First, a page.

Coping with Rejection
My Medical School Journey
Nothing stings quite like rejection. Whether that be from a significant other or acceptance into medical school, the feeling of not being “good enough” can break even the strongest will.
When I received the final rejection letter this past cycle, few words could describe the level of disappointment and frustration I felt. After dedicating years of my life pursuing a career in medicine, I thought, how could this be the outcome? What do I tell my friends, my family, myself? The phrase “I failed” rang in my head like an echo chamber. What followed was a tornado of emotions ranging from depression, frustration, anger, and even a hollow indifference. I wanted to give up and move on with my life. How much more time and money am I going to pour into what now seems like a pipe dream? Clearly there was something wrong with my application.
What knocked me out of this endless loop of self-pity was simply taking a moment to remove myself from it. The application cycle is over. Take the time to reward yourself for all the hard work you have put in over the past year. Accepted or not, you put in just as much time and work as those who were accepted and that is no easy feat. Go on that hike you have been putting off. Go to the beach you have not been to in ages. Crack open that beer at 2 pm. Take the time to decompress and do whatever it is that you love to do with the freeing knowledge that the anxiety is over for now.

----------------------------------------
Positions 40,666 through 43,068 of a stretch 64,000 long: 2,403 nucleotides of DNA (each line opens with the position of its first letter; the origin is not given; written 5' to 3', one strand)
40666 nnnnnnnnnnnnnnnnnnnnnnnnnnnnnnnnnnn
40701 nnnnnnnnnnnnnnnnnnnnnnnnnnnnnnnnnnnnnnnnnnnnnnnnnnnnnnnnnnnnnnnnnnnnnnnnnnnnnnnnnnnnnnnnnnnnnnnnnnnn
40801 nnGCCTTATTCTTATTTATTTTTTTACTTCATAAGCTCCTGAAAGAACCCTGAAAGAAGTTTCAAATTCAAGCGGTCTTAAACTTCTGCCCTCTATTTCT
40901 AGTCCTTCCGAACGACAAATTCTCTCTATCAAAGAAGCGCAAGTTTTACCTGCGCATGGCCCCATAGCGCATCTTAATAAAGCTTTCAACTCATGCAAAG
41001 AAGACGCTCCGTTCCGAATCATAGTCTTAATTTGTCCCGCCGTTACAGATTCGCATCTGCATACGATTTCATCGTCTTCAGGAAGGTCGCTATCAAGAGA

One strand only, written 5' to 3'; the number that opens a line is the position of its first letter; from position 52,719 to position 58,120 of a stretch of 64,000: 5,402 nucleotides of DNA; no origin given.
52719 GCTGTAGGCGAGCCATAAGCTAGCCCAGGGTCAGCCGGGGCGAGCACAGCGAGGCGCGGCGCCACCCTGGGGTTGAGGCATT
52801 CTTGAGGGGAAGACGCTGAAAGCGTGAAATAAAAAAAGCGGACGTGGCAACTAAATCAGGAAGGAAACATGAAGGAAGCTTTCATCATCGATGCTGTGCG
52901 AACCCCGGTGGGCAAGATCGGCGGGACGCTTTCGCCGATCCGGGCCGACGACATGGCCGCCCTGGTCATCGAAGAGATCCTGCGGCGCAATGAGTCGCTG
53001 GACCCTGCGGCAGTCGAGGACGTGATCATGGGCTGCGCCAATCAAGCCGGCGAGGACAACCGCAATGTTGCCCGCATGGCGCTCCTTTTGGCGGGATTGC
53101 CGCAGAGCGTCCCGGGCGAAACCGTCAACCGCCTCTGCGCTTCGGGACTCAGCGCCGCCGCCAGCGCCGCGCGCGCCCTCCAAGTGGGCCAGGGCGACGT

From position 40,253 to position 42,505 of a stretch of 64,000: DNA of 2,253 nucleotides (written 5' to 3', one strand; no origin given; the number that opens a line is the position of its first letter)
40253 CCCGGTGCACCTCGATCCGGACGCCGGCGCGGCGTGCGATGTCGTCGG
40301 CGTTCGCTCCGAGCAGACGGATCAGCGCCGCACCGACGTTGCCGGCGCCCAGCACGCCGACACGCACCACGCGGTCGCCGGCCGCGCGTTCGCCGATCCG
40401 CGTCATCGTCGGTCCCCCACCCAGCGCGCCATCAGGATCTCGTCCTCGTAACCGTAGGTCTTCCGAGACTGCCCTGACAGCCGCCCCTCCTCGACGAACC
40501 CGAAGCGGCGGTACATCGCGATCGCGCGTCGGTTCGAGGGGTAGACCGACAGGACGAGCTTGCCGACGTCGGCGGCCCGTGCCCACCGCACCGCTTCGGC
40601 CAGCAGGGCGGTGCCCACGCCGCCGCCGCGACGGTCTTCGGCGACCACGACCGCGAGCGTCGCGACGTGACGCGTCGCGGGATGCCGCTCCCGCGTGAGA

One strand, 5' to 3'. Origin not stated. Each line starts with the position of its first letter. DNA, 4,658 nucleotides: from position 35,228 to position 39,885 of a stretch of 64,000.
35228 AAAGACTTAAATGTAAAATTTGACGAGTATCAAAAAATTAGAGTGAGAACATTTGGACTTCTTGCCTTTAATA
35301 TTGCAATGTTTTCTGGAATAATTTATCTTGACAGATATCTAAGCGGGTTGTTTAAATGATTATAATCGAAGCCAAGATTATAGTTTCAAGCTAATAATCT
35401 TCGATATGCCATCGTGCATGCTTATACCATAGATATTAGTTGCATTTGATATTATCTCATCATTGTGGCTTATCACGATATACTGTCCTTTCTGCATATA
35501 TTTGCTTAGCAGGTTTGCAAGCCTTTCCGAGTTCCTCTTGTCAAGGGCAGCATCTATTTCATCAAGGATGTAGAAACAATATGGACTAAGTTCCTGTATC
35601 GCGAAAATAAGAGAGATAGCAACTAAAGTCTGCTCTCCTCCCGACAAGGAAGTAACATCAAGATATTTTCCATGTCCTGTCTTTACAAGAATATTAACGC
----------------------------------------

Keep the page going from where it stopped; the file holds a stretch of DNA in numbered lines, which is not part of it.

And then, when you feel you have recollected yourself (and don’t rush it), come back with a vengeance. Take a look at the potential flaws in your application and take the necessary steps to remedy them. This is your chance to prove to yourself just how much you want this and an opportunity to go into the next cycle stronger, wiser, and with more confidence. But I do not recommend doing it alone. I spoke to my parents, my friends, my tutor, my therapist -- basically anyone willing to listen. You may feel as though you are just complaining, but sometimes it takes just getting it all out to realize what you need to do next.
-- CJ Curry